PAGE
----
I have no idea what prompted me to choose this hymn today.  It’s not a particular favourite, I don’t actually know it that well.  As I sit here thinking about these words and this tune, I find myself wondering if I made the right selection.  What’s odd, is that the words weren’t even written by one person.  The first two verses by the famous Isaac Watts in 1719, the last two added later around 1781, possibly by the editor of  A Pocket Hymn-Book, Robert Spence.  They are based on Psalm 117 – which is very short at about three sentences.  A simple act of praise, in gratitude for kindness and truth, faithfulness and love.  And, well, maybe that’s just what I needed.

From all that dwell below the skies, 
let the Creator’s praise arise; 
let the Redeemer’s name be sung, 
through every land by every tongue. 

Eternal are thy mercies, Lord; 
eternal truth attends thy word.  
Thy praise shall sound from shore to shore, 
till suns shall rise and set no more. 

Your lofty themes, ye mortals, bring, 
in songs of praise divinely sing; 
the great salvation loud proclaim, 
and shout for joy the Savior’s name. 

In every land begin the song; 
to every land the strains belong; 
in cheerful sounds all voices raise, 
and fill the world with loudest praise. 

It is interesting that these words are based on a Psalm of David, and yet speak so fervently about New Testament themes of salvation and a saviour.  I’m not particularly interested in that, and find it quite strange, actually.  But I do like the idea that it is possible for the entire world to look upon creation and raise our voices in praise.  That all who dwell below the skies, can sing with cheerful sounds.  The last verse is quite lovely.  Not only does every land begin to sing, but the song also belongs to every land.  Think about that.  If we were to accept the songs offered by our neighbours across this world, if we were to sing together in our various voices, what a tremendous sound could fill the air.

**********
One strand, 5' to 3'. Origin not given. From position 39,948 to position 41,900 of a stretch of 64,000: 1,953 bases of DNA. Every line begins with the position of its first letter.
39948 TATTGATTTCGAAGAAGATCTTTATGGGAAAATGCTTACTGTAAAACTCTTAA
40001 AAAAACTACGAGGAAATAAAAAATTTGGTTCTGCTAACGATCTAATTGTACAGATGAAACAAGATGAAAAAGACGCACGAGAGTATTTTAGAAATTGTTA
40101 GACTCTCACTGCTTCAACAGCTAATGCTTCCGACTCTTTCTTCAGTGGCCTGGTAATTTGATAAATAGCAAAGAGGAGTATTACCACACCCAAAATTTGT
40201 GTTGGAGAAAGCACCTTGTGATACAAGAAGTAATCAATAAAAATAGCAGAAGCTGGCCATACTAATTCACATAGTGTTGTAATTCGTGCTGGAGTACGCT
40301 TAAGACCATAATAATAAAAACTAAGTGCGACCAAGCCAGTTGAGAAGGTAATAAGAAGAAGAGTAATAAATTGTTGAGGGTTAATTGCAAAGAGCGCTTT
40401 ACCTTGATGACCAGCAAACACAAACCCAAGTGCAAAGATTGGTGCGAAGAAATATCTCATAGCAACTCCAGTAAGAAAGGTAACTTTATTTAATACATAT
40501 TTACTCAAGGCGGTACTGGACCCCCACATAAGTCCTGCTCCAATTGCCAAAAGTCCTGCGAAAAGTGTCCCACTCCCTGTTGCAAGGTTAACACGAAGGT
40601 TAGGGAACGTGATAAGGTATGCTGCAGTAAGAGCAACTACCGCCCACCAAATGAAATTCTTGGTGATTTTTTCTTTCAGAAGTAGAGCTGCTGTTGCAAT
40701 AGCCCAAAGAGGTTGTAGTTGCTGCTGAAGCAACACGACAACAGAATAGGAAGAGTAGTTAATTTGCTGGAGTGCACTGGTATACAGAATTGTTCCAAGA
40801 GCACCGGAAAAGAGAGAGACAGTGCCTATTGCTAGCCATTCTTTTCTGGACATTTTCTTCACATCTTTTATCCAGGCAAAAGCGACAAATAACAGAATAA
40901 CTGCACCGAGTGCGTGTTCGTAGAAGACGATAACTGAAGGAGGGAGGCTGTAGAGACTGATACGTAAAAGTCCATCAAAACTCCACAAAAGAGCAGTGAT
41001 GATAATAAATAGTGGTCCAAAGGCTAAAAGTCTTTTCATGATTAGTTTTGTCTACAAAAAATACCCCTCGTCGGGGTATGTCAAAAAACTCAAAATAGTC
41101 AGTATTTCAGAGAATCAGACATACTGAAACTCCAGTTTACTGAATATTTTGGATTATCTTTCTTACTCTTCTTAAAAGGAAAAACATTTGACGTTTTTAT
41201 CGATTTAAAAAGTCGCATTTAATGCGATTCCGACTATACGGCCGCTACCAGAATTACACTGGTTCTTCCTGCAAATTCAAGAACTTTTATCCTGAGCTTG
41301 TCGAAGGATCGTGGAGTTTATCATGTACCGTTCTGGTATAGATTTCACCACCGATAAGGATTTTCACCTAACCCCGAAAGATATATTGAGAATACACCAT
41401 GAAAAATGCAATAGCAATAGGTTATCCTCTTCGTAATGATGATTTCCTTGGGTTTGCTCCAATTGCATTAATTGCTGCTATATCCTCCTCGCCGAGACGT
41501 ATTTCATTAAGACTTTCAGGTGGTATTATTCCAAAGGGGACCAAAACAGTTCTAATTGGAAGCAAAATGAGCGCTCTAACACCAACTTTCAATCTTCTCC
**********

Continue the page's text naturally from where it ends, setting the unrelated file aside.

Is that what we are doing?  Every day we hear about how the choices of people unaffected by this virus are protecting those who are vulnerable.  I sit here healthy, at home, so someone else doesn’t catch this thing; so a hospital near me isn’t stretched beyond its capacity.  It is a song I am singing in unison, in harmony with people all over this planet.  Millions and millions of people are choosing to raise this powerful sound; choosing to accept a difficult truth and act accordingly, from one shore to the next.  It is imperfect, but it is happening.

I understand this is not what the Psalmist intended.  The origins of these words are about praise to a loving, faithful God.  They are about asking all on this earth to join in that praise. But as always, I think there is more to this.  It is also a broader concept.  If God, or nature, or spirit, or sacred, can be bigger than our personal definitions, this is about everything on this earth and how connected we all are.  There is something about the ideas of love and truth and kindness and faithfulness that tie us together.  Being joined by these things allows the whole to flourish, whereas choosing self merely devises our end.  These things are worthy of our praise. It is folly to to praise selfishness, and its ability to deceive us, for it only sacrifices both the singers and the song.

There is tremendous strength in our voices, in our actions.  All of them.  Every land, every tongue.  When they are joined in praise of what is good, what is right, they are a powerful force.  There are eternal truths below the skies.  They are those things that offer the greatest love, kindness, hope, faithfulness, joy, beauty, and generosity to all without discrimination or expectation.  If what we say and do doesn’t meet that standard, it just isn’t worthy of praise.  But when it does, it will sound from shore to shore, till suns shall rise and set no more.